Mainstream media’s coverage has been focusing recently on Bitcoin’s declining price but have ignored the fact that bitcoin transactions have hit an all time high during the same period.
Recently bitcoin prices sunk to a recent low of $185 on January 15th. However on the next day, there were a record 115,787 bitcoin transactions.
I have long maintained that when bitcoin transactions increase, the bitcoin price will stabilize. But this recent data seems to contradict my hypothesis, so what gives?
I have two theories.
First, while bitcoin transactions are at an all time high, the volume is still insignificant compared to overall daily financial transactions. For example, there are 100 million automated teller machine and point-of-sale transactions each day in addition to 60 million credit card transactions. I believe that bitcoin prices will stabilize once bitcoin transactions increase beyond a rounding error to become a meaningful proportion of all financial transactions.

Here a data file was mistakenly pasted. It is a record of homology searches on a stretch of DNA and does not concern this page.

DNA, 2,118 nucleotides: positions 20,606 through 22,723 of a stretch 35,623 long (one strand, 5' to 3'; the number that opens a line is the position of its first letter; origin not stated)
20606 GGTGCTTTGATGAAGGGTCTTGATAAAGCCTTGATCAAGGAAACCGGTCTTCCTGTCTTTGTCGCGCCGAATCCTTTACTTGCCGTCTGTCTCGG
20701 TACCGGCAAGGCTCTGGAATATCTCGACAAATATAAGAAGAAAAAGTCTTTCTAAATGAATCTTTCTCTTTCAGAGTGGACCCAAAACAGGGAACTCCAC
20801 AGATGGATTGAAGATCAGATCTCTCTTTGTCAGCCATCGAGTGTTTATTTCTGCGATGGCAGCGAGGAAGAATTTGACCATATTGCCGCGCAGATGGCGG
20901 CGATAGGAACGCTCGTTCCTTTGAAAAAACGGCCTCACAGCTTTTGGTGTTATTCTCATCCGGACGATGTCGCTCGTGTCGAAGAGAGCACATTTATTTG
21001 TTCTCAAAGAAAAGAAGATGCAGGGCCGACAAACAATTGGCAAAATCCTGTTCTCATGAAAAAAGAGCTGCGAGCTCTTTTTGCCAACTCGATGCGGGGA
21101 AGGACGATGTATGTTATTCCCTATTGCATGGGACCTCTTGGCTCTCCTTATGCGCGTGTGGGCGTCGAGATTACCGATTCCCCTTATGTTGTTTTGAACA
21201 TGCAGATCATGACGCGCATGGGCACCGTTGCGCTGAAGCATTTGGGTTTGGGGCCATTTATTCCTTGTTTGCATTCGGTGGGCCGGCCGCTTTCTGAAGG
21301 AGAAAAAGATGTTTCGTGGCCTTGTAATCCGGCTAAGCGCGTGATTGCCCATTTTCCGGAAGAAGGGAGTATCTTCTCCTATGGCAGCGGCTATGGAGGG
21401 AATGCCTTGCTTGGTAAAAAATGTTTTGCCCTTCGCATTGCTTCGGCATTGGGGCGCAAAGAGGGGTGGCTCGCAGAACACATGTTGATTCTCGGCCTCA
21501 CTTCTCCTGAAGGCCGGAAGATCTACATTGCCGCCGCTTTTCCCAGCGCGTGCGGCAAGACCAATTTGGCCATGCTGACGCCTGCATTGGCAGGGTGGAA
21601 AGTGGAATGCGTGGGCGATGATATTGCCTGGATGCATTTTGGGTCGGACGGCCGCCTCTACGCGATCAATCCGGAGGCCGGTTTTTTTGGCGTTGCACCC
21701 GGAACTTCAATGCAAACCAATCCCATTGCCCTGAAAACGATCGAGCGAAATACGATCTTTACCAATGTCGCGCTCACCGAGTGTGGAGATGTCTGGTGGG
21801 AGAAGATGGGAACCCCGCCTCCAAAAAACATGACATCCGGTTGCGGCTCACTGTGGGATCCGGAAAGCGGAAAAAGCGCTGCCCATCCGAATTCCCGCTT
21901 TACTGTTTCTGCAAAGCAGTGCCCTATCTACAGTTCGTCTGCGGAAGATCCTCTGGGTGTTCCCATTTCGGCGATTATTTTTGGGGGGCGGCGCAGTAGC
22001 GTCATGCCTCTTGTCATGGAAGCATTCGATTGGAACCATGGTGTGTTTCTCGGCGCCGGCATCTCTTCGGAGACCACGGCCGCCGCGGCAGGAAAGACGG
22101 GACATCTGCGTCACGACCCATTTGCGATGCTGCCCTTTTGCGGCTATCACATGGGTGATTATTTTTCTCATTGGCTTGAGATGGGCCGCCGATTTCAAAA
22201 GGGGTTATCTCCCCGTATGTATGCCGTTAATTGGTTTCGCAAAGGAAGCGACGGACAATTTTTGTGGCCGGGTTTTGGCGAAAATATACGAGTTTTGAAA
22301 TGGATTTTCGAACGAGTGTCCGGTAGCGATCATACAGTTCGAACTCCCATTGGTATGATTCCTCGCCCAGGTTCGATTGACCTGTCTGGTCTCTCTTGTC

Second, the relatively small Bitcoin ecosystem is especially sensitive to pricing volatility. As far as anyone knows, there was no catalyst that caused bitcoin to drop from $300 to $185. Applying basic economic theory, if demand is up but prices fall, there must be excessive supply coming into the market. Maybe the supply is coming from miners needing to monetize their bitcoin to pay bills?
Regardless of what is driving bitcoin prices lower, that should not obscure the fact that that the number of bitcoin transactions have been steadily climbing since July of 2012 and consistently reaching new records each day
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